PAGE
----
• iostat -x: This command returns the detailed analysis of input/output activities done by all the devices.
  • iostat -d: This command shows the statistics related to a particular device.
  • iostat -m: This command shows the MB statistics of all the hard disks in the system.
  • Nfsiostat: This command enables the users to analyze NFS’s disk utilization (network file sys.).

IOTOP

IOTOP is a disk activity monitoring Linux OS-based tool. It gives real-time analysis and disk usage by the operating system. It accesses all the information related to disk utilization from the Linux kernel directly. It makes the system more reliable in terms of accuracy since all the fetched data will be real-time.

It is based on a multi-thread model. It gives information about every thread involved in the i/o activity along with their bandwidth utilization.

How to install IOTOP on Linux

We can use the Linux distribution packages to install this tool in our system. The following command helps us to do the same in Linux operating system:

Running IOTOP Commands to Analyze Disk Performance

There are several commands present in the IOTOP tool to analyze the disk activities based on a different perspective. Following are the few majorly used commands:

  • iotop: This command shows the reading of all the disks along with all the parameters discussed above.
  • iotop –only: This command allows us to check only those consuming disk input-output operations.

DSTAT

DSTAT is an efficient, flexible, and robust tool for producing Linux OS resource statistics that can be used in place of all of the previous tools. Following are some of the common features offered by the Dstat tool:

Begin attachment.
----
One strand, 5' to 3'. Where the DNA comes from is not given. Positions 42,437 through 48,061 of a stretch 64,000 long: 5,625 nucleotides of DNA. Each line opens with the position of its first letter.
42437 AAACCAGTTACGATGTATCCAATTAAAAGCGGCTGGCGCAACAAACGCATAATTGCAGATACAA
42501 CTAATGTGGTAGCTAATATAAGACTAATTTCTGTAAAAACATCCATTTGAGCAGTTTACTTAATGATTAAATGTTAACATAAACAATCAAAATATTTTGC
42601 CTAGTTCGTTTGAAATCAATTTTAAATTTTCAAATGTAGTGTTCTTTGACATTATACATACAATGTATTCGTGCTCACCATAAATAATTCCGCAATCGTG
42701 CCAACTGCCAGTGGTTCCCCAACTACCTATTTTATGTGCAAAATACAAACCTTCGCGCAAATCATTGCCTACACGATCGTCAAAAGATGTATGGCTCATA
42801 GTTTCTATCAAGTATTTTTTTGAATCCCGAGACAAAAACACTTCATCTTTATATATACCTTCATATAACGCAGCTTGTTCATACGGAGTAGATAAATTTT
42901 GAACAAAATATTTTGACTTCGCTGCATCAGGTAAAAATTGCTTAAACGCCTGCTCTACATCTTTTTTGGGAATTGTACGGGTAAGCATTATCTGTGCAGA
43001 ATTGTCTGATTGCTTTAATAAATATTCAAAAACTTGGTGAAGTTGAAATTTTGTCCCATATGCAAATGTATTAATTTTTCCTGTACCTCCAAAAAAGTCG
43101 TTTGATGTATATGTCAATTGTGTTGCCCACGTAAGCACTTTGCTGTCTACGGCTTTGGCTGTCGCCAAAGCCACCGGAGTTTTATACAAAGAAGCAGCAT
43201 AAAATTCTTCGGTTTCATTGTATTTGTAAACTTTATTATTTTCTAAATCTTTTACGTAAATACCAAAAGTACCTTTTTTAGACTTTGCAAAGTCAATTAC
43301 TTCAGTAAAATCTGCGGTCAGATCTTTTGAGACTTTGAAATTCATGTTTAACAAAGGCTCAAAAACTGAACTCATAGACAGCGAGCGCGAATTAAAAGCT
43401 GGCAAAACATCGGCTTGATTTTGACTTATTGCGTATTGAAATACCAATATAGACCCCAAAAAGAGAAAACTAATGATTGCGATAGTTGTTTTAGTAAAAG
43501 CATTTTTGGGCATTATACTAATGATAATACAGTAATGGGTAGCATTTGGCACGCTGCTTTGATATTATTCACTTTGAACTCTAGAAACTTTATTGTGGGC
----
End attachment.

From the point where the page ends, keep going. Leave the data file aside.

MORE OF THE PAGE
• It generates the cumulative results after combining iostat, vmstat, mpstat, and netstat tools.
  • It generates the statistics on a real-time basis.
  • It is highly scalable.
  • It shows interrupts generated from each device.
  • Gives accurate results even when the system is highly overloaded from processes.
  • It enables users to export the generated results in a .csv file format.

How to Install DSTAT on Linux

You can install it by following the same process. It is available on the Linux distro. Packages. So, the following command can be executed from the command line to proceed with the installation:

$ sudo apt-get install dstat

Running DSTAT Commands to Analyze Disk Performance

There are several commands present in the DSTAT tool to analyze the disk activities based on a different perspective. Following are the few majorly used commands: